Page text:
The federal government stepped in to investigate the San Diego Police Department amid a rash of misconduct allegations. But the feds aren’t running the show. Instead, they outsourced to a firm called the Police Executive Research Forum.

It turns out that this firm is no stranger to policing in San Diego.

In fact, the man who runs it has deep ties to two previous police chiefs. One is William Lansdowne, the most recent one. He was once the firm’s treasurer; this year, he essentially resigned in disgrace.

The other ex-police chief, Jerry Sanders, was once lauded by the firm’s head as “one of the most progressive, innovative and compassionate leaders in the country.” Sanders’ wife worked for the firm too.

S.D. Gang Member Wins in Supreme Court

You may have heard about the U.S. Supreme Court’s big ruling yesterday that says police need a warrant to inspect cell phones. One of the cases in the ruling is from San Diego and involves a gang member who was convicted of attempted murder, in part because of evidence from his cell phone.

The gang member sued and the case went all the way to the Supreme Court. So what happens to him now? The L.A. Times talks to a law professor involved in the case who says there’s no guarantee he will be released.

The ruling has wider implications than just cell phones, the N.Y. Times reports: It “almost certainly also applies to searches of tablet and laptop computers, and its reasoning may apply to searches of homes and businesses and of information held by third parties like phone companies.”

Politics Roundup: Escondido Tells Feds to Stuff It

No surprise here: Escondido, one of the county’s largest cities and long a conservative epicenter of anti-immigrant advocacy, is firmly resisting the idea of allowing a shelter for the kids of undocumented immigrants.

Heeding a big hell-no from hundreds of residents, the city’s Planning Commission quashed a request from the federal government, KPBS reports. Residents worried about everything from traffic to safety and disease. But the kids would have gone through health screenings, and escapes have apparently been rare.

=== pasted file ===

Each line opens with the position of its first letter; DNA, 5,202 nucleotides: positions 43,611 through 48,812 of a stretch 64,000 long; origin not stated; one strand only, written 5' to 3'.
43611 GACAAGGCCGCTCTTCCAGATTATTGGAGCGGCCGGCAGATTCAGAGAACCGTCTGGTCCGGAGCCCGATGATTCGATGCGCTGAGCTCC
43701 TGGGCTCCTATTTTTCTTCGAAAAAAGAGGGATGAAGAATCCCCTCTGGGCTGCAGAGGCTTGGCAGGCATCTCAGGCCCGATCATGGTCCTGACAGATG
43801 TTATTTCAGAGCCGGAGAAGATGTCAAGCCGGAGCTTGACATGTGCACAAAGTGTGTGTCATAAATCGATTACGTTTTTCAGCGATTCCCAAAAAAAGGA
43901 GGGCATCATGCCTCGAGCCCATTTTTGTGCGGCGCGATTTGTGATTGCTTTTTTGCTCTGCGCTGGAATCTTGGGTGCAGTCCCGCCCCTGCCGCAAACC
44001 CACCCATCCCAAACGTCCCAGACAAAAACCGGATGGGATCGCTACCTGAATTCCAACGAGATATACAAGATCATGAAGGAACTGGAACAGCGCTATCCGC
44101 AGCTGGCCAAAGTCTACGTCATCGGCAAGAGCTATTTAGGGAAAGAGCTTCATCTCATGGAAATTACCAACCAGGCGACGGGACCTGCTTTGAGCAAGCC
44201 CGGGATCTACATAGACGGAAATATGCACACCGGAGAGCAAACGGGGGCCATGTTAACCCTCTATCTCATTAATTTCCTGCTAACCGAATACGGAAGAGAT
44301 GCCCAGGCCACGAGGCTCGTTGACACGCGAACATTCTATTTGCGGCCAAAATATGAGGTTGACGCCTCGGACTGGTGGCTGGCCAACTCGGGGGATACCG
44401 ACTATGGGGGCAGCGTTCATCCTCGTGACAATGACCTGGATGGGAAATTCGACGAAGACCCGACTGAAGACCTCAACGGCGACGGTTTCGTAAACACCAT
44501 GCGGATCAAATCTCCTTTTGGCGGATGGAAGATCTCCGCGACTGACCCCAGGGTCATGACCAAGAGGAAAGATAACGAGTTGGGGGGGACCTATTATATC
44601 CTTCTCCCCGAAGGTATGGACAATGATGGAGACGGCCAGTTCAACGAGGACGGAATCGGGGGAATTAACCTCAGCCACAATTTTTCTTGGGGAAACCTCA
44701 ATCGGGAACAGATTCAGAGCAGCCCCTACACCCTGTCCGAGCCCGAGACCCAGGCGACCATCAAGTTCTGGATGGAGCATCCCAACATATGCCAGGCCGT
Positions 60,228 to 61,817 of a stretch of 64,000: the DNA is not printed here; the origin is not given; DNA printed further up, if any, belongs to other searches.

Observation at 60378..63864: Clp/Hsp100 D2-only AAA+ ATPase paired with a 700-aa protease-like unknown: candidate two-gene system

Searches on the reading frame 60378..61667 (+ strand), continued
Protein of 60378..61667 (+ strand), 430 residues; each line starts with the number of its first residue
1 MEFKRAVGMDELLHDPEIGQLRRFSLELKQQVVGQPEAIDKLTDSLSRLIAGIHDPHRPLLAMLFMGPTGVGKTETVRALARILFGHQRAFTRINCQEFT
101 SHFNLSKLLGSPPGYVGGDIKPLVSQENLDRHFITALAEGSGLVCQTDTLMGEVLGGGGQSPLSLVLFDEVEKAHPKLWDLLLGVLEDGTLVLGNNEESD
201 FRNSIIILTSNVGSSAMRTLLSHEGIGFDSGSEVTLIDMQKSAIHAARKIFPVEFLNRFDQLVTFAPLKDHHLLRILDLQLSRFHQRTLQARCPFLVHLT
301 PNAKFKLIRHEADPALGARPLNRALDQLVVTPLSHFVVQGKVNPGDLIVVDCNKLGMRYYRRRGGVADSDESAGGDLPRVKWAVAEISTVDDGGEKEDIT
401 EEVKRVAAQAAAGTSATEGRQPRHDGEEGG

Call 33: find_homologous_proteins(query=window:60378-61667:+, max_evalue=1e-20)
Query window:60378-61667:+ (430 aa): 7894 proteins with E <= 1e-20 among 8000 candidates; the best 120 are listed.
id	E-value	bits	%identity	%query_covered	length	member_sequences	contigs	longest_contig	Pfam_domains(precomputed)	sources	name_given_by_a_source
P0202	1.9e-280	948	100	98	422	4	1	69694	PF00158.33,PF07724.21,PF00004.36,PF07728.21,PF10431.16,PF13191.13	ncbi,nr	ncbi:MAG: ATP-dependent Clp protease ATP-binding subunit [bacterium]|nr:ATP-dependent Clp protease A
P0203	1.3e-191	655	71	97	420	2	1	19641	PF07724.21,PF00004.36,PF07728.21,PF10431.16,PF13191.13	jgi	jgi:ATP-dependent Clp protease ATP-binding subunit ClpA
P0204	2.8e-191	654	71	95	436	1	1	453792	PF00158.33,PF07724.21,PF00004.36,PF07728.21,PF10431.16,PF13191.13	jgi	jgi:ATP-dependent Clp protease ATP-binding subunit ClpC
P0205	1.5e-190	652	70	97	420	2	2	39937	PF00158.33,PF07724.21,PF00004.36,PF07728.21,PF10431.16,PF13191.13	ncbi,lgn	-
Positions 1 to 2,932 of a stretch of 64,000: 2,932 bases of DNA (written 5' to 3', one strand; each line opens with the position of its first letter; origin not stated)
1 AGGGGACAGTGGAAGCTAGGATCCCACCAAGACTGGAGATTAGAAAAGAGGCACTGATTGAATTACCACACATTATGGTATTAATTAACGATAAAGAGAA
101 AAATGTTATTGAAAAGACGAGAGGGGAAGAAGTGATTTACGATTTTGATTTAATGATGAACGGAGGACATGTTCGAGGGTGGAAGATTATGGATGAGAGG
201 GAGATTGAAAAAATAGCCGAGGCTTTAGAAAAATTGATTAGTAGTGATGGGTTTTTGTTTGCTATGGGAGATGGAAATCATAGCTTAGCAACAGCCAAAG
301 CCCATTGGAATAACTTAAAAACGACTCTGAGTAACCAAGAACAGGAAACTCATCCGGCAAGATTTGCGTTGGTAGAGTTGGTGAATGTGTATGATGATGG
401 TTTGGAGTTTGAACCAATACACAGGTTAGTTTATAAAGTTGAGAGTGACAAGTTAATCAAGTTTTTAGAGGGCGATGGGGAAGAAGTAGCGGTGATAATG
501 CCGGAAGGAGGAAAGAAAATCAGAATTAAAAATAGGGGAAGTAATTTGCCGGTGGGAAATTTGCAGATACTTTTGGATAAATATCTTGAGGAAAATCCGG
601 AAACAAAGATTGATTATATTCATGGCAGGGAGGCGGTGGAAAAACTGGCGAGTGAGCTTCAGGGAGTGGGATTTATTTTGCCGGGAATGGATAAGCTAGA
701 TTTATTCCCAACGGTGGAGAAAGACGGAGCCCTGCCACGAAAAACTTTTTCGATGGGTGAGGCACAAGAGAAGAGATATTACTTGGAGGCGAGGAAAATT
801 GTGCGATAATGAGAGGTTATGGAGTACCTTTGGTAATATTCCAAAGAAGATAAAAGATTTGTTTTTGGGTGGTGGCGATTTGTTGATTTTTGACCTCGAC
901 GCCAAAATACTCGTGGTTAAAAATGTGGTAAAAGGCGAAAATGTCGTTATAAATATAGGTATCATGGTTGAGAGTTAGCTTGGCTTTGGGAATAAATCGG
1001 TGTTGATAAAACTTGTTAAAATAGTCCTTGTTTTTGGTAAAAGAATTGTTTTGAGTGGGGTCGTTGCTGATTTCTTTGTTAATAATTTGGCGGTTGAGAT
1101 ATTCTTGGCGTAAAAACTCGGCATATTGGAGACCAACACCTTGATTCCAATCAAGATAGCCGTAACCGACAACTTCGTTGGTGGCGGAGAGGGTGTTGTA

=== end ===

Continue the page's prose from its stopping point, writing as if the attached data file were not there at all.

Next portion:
Similar but smaller centers already exist in the Lemon Grove and El Cajon areas, the U-T reports.

• The city is about to move forward with plans for a new fire station near the waterfront. The fire station might be finished within a couple of years. (Times of San Diego)

• Mayor Kevin Faulconer: GOP star or GOP superstar?

• The merchant-funded business group in the Hillcrest neighborhood is having quite a spot of bother. (CityBeat)

S.D. Homes Are Overpriced Again

Slate takes a look at new numbers that suggest San Diego home prices are 7 percent overvalued. That’s not bad compared with the Orange, L.A., Riverside, San Jose, Ventura and San Bernardino metro areas, which are even more overpriced. But we’re still among the 10 most overvalued home markets in the country among the top 100 metro areas.

Could be worse, though. Back in 2006, when the housing slump first kicked in, home prices here were — whoa! — 69 percent overpriced.

• Meanwhile, we’ve slumped a bit in a rating of the top metro areas for life sciences. We’re now at No. 3 instead of No. 2. Boston and the Bay Area beat us out.

The report says “San Diego’s ranking drop is largely due to reduced demand for resources by mature companies as smaller enterprises have flourished.”

Tony Gwynn’s Memorial Is Tonight

The U-T has details about the memorial tonight for late Padres star Tony Gwynn. Freeway snarls are expected, although extra trolleys will be in service to get people to the baseball stadium downtown. Parking at several lots will be free.

Waterfront Park: Back Off, Daddies!

The new Waterfront Park next to the County Administration Building is pretty darned nifty. The kid fun in the playground and “water features” are enough to warm the calcified heart of even the most cynical journalist. (Don’t ask me how I know this. And don’t get me started how we started about the annoyance of the term “water feature.”)

So everybody’s having a good time, enjoying the summer and trying to forget that they just paid $20 for parking. But wait. Turns out the security guards do more than chase away seagulls that threaten to soil the water. They also tell parents to get off playground equipment designed for kids.

A VOSD reader captured a video of the security guards at work — you can watch it here — and complained. A county official said the guards are simply enforcing the equipment age limits set by the manufacturers.

Don’t parents have their own playground nearby? It’s called the Gaslamp Quarter. Just keep in mind that there’s no free merry-go-round to make you get dizzy and stagger around. That’s going to cost you by the glass.

Randy Dotinga is a freelance contributor to Voice of San Diego and president-elect of the American Society of Journalists & Authors. Please contact him directly at and follow him on Twitter:

Randy Dotinga

Randy Dotinga is a freelance contributor to Voice of San Diego. Please contact him directly at

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